4th, But supposing the Targums to have been written prior to the days of Christ, yea let it be supposed, that among the Jews in his day, the current sense of Gehenna was hell, the world of woe, what does this prove?

It does not prove, that this sense was given to Gehenna by divine authority. Nor does it prove, that our Lord used it in this sense. On the contrary, there is not the least foundation for supposing, that he would lay aside the Old Testament sense of Gehenna, and adopt this new sense on the authority of men, and especially such writers as the authors of the Targums. Jesus Christ gave no countenance to men's inventions in religion, or sanctioned the alterations which the Jews had made on the ideas or language of their scriptures. The whole of his teaching proves this; and the texts with their contexts, where he used the term Gehenna, stand opposed, as we have seen above, to such a sense given to this word. Besides, the facts we have adduced, never can be reconciled with this sense attached to the term Gehenna. But if people will contend, that the authority of the Targums is good, in establishing that Gehenna in our Lord's day meant hell, the world of woe, they can have no reasonable objection to receiving it as good, in a case closely connected with this. I shall therefore submit for their serious consideration the following observations.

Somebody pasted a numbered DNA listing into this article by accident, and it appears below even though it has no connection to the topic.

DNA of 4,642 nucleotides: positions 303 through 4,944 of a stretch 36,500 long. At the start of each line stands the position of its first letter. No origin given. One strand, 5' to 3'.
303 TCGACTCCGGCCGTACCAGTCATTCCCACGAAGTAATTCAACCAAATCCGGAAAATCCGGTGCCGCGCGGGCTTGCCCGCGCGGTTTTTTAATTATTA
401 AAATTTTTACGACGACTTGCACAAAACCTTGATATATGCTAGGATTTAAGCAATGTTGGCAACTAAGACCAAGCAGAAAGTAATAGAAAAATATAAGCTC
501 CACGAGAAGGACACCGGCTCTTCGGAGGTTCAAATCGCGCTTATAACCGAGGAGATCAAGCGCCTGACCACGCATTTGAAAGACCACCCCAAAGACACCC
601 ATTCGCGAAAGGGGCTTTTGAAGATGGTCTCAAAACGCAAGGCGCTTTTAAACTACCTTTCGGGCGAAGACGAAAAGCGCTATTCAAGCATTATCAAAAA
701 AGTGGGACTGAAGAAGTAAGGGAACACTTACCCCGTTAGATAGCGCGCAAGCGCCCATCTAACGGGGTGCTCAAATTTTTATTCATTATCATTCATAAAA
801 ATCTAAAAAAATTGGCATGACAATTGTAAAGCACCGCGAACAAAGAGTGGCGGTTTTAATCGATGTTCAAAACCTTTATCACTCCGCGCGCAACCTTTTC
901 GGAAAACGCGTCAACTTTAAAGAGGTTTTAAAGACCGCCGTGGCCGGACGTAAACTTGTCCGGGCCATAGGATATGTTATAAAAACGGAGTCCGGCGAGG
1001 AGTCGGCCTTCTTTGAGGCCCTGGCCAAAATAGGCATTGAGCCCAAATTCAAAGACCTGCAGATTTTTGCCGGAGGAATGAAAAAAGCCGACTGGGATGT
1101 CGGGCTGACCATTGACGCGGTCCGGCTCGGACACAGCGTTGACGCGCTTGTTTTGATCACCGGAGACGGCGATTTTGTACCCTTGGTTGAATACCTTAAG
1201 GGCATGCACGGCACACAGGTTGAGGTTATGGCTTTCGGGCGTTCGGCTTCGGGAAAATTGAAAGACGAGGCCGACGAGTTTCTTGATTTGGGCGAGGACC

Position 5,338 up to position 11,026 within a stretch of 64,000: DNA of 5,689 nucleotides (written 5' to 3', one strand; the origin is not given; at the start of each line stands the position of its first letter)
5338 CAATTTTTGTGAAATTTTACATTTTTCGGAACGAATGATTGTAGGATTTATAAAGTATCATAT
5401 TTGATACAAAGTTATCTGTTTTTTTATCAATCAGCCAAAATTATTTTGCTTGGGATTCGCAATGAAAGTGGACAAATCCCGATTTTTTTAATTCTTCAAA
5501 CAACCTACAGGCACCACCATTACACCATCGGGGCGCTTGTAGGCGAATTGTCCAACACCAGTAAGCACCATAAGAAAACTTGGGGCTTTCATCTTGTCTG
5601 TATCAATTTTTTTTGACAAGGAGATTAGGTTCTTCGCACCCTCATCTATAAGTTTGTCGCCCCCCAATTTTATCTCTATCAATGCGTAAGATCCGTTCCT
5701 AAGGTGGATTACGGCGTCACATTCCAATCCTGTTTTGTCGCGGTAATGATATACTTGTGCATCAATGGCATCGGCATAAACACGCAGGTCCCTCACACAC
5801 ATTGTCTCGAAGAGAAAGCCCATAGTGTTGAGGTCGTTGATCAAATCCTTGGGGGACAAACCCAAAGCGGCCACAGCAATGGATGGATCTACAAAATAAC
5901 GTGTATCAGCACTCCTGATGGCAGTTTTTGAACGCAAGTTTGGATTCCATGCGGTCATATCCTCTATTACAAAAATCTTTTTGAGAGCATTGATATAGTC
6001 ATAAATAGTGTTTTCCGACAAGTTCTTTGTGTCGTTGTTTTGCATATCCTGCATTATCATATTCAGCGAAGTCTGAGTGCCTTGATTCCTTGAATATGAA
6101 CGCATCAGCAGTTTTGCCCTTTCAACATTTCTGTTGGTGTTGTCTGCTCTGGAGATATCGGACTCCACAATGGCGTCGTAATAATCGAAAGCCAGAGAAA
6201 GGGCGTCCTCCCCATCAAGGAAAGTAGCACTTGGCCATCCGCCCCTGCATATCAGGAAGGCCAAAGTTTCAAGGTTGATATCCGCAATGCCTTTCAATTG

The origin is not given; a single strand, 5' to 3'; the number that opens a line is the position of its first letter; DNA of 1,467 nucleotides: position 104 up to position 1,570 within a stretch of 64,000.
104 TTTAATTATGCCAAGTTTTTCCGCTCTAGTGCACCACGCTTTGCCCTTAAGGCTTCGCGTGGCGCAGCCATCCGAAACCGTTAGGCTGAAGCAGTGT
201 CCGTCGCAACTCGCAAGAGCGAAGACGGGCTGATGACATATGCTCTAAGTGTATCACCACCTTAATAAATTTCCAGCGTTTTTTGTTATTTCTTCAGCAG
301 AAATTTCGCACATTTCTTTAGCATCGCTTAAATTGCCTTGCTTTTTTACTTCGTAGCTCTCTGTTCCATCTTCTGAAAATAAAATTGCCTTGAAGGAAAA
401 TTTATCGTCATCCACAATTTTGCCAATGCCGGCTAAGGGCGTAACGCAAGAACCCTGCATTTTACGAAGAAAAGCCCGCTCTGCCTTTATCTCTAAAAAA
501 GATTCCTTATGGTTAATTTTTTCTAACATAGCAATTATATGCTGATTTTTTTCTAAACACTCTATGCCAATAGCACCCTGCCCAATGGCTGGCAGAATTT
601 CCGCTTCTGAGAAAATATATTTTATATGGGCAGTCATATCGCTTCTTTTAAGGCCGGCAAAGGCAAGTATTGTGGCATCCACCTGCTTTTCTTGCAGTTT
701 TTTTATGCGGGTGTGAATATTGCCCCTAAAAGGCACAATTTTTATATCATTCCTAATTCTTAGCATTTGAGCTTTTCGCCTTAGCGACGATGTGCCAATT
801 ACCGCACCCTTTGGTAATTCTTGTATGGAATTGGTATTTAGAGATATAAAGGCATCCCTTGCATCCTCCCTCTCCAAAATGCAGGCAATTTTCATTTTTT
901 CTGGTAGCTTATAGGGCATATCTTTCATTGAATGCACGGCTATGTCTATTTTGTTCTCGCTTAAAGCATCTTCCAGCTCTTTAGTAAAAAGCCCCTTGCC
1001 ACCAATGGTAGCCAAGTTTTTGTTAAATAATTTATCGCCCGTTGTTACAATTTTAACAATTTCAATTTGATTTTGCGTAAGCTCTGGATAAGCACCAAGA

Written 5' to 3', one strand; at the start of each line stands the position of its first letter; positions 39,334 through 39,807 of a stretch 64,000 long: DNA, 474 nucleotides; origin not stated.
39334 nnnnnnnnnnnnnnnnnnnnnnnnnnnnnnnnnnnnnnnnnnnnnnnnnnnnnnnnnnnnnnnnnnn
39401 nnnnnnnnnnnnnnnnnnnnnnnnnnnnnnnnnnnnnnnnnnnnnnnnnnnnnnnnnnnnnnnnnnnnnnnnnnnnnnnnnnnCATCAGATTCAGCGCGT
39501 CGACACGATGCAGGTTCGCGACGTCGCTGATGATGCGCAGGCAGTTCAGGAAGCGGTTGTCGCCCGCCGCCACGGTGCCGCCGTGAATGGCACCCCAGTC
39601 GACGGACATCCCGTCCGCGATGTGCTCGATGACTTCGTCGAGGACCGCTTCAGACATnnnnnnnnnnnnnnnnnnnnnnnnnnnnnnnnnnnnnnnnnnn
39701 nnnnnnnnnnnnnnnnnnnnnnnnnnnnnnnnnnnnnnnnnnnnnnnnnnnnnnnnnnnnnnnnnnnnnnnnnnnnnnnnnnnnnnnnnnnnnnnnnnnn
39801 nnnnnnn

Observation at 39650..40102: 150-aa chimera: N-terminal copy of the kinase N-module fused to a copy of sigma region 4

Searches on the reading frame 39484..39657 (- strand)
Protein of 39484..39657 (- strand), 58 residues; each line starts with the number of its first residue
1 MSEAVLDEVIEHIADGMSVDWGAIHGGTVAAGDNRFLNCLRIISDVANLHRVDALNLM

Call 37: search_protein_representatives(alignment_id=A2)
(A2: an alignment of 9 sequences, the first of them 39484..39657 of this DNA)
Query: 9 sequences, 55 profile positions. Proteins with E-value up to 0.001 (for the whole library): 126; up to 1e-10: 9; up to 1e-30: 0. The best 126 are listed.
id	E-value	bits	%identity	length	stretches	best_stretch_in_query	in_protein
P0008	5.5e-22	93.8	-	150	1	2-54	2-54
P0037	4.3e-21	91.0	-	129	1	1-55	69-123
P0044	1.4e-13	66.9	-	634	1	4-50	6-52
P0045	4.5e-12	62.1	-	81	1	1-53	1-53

1st, If the Targums are good authority, that Gehenna is a place of endless punishment, their authority is equally good, in determining who are to suffer it. Permit me then to adduce the same authority, from Whitby on Rom. ii. to show, that no Jew went to hell to be punished forever, but all the Gentiles are fit fuel for hell fire. He says, “ The Jewish religiön was very much corrupted at our Savior's coming, so that they thought it sufficient to obtain God's favor, and to secure them from his judgments,—1st, That they were of the seed of Abraham ; and hence the Baptist speaks thus to them, bring